Covid pandemic: Biden eyes 4 July as ‘Independence Day’ from virus

President Joe Biden has said he is hopeful that America can “mark independence” from Covid-19 on 4 July if people get vaccinated.

In his first primetime address as president, Mr Biden said he would order states to make all adults eligible for vaccinations by 1 May.

Current measures prioritise people by age or health condition.

Mr Biden was speaking exactly a year to the day after the outbreak was classified a global pandemic.

Half a million Americans have since died – more than the death toll from World War One, World War Two, and the Vietnam War combined. 

Schools have been closed, businesses shuttered and people kept apart.

In his speech, President Biden set a timetable for when small groups could potentially meet again.

“If we do this together, by 4 July, there is a good chance you, your family and friends can get together in your backyard or in your neighbourhood and have a cookout or a barbecue and celebrate Independence Day,” Mr Biden said.

He predicted that the country would be able to not only celebrate Independence Day but also “independence from this virus”.

Chart showing US cases and deaths

The US health system is complex and individual states are in charge of public health policy. While the federal government is responsible for getting the vaccine distributed to the states, it has largely relied on them to handle the distribution.

But as part of the plans to expand vaccinations, President Biden said the number of places where people could be immunised would be increased, with veterinarians and dentists among those also allowed to vaccinate people.

Mobile units will travel into local communities to provide vaccinations in underserved communities, he said.

Mr Biden previously set a target of 100 million vaccinations by his 100th day in office, but in his address on Thursday, he said this target would be reached on day 60.

Despite the good news, he warned that the “fight is far from over”. “This is not the time to let up,” he added.

He called on people to maintain social distancing measures, hand washing and wear a mask.

“Beating the virus and getting back to normal relies on national unity,” he said.

This time last year, there were 1,000 confirmed cases of Covid-19 in the US and about 30 people had died.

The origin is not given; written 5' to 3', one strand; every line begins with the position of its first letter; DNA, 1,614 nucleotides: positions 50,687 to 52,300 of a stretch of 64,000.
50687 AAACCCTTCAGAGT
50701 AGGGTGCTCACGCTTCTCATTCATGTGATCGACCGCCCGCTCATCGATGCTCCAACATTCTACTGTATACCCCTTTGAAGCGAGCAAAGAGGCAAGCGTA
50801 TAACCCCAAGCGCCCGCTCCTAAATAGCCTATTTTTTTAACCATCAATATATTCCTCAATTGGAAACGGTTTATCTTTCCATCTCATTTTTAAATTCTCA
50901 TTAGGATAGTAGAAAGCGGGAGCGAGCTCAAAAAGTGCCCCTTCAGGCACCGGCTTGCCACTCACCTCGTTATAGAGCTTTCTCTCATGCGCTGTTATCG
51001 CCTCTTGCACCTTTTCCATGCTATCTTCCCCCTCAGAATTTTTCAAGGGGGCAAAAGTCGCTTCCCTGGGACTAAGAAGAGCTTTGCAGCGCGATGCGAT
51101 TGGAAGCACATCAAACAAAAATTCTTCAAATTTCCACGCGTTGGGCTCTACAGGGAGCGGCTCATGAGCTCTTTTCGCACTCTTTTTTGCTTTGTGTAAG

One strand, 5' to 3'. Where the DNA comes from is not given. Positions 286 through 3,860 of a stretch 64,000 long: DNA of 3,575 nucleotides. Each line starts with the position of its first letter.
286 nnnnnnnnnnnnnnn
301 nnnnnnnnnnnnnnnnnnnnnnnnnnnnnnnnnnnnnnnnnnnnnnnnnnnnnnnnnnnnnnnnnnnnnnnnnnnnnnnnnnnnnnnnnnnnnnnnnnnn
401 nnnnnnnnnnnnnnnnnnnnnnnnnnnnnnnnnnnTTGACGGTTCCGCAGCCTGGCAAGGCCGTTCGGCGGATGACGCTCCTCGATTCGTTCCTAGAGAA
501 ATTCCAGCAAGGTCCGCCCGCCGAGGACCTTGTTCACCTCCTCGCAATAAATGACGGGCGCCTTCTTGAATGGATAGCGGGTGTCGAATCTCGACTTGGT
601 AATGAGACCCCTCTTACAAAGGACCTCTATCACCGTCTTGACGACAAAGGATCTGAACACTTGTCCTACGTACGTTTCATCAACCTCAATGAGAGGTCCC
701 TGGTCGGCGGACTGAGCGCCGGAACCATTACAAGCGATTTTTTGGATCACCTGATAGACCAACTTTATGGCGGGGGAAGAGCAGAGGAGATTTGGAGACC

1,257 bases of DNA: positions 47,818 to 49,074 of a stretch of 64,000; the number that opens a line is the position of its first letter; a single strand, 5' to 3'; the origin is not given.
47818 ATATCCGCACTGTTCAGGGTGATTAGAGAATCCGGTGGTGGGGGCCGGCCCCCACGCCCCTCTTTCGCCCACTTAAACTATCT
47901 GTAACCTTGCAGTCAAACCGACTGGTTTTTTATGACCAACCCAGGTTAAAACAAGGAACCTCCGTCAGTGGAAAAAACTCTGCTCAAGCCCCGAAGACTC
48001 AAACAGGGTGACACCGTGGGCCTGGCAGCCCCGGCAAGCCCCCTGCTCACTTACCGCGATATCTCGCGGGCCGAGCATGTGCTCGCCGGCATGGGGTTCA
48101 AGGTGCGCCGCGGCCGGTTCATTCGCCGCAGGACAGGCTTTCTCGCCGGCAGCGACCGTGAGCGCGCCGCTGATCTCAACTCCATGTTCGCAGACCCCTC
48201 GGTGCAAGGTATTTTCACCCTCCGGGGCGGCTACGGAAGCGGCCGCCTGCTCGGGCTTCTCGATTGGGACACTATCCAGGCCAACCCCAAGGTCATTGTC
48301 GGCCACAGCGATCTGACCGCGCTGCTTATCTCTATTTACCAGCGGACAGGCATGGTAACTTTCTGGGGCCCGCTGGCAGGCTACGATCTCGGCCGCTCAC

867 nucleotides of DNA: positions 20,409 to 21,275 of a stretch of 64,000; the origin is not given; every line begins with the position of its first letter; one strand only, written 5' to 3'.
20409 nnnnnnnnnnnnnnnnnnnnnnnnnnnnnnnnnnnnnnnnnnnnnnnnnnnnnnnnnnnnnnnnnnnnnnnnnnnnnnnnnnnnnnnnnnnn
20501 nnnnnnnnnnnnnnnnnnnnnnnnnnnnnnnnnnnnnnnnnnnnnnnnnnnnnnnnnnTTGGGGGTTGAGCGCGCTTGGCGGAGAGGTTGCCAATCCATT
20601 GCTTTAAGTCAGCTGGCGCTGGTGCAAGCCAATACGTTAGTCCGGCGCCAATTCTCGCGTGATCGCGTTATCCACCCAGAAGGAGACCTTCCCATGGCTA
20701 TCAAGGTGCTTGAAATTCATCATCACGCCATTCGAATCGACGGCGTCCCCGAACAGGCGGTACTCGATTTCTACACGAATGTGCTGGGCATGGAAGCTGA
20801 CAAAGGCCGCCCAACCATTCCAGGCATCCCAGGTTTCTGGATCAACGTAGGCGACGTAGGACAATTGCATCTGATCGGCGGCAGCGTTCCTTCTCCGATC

All US major sport was cancelled and then-President Donald Trump suspended travel from Europe, saying he hoped the US would be open again for Easter 2020. This prediction was repeatedly revised.

President Biden said last month he hoped that life would return to “normal” by Christmas 2021. Dr Anthony Fauci, the top US infectious diseases expert, described this timetable as “reasonable”.

The president’s caution is at odds with some states such as Texas and Mississippi, which are relaxing restrictions in order to boost their economies.

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Analysis box by Anthony Zurcher, North America reporter

One year ago, the United States joined the world in facing a brutal truth. The coronavirus pandemic was going to fundamentally alter everyday life. Businesses shuttered. Citizens sheltered in their home. Life ground to a halt.

On Thursday night, in his first prime-time televised address to the nation, President Joe Biden said there was light at the end of the tunnel.

The big news from his speech was that all adult Americans would be eligible for a vaccine by the beginning of May – a pace, he boasted, that was the best in the world.

His most important message, however, may have been his urging that all Americans should get the jab when it’s their turn. “I know they’re safe,” he said.

A recent opinion poll showed that nearly half of Republicans are sceptical of the vaccine. If their doubt becomes inaction, Mr Biden’s promises – widespread school openings, an ability to travel and Independence Day celebrations – will go unrealised.

His speech was part promise, part warning. Get vaccinated, continue social distancing, wear masks – or else.

“America is coming back,” he said. But, he added, Americans needed to do their part.

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Huge stimulus bill signed into law

Also on Thursday, the president signed a $1.9tn (£1.4tn) economic relief bill that marks an early legislative victory for his administration. 

The bill includes $1,400 payments, an extension of jobless benefits, and a child tax credit that is expected to lift millions out of poverty. The stimulus payments are set to begin this month.

It also allocates $350bn to state and local governments, some $130bn to school reopening, $49bn for expanded Covid-19 testing and research, as well as $14bn for vaccine distribution.

Mr Biden said the relief package will rebuild “the backbone of this country”.

The spending bill, one of the largest in US history, passed Congress without a single Republican supporter. 

Republicans objected to the bill’s price tag, calling for various elements of the package to be smaller. They suggested that stimulus cheques be given only to those who have lost income over the past year. 

The pandemic has left more than 529,000 people dead in the US and infected over 29 million.

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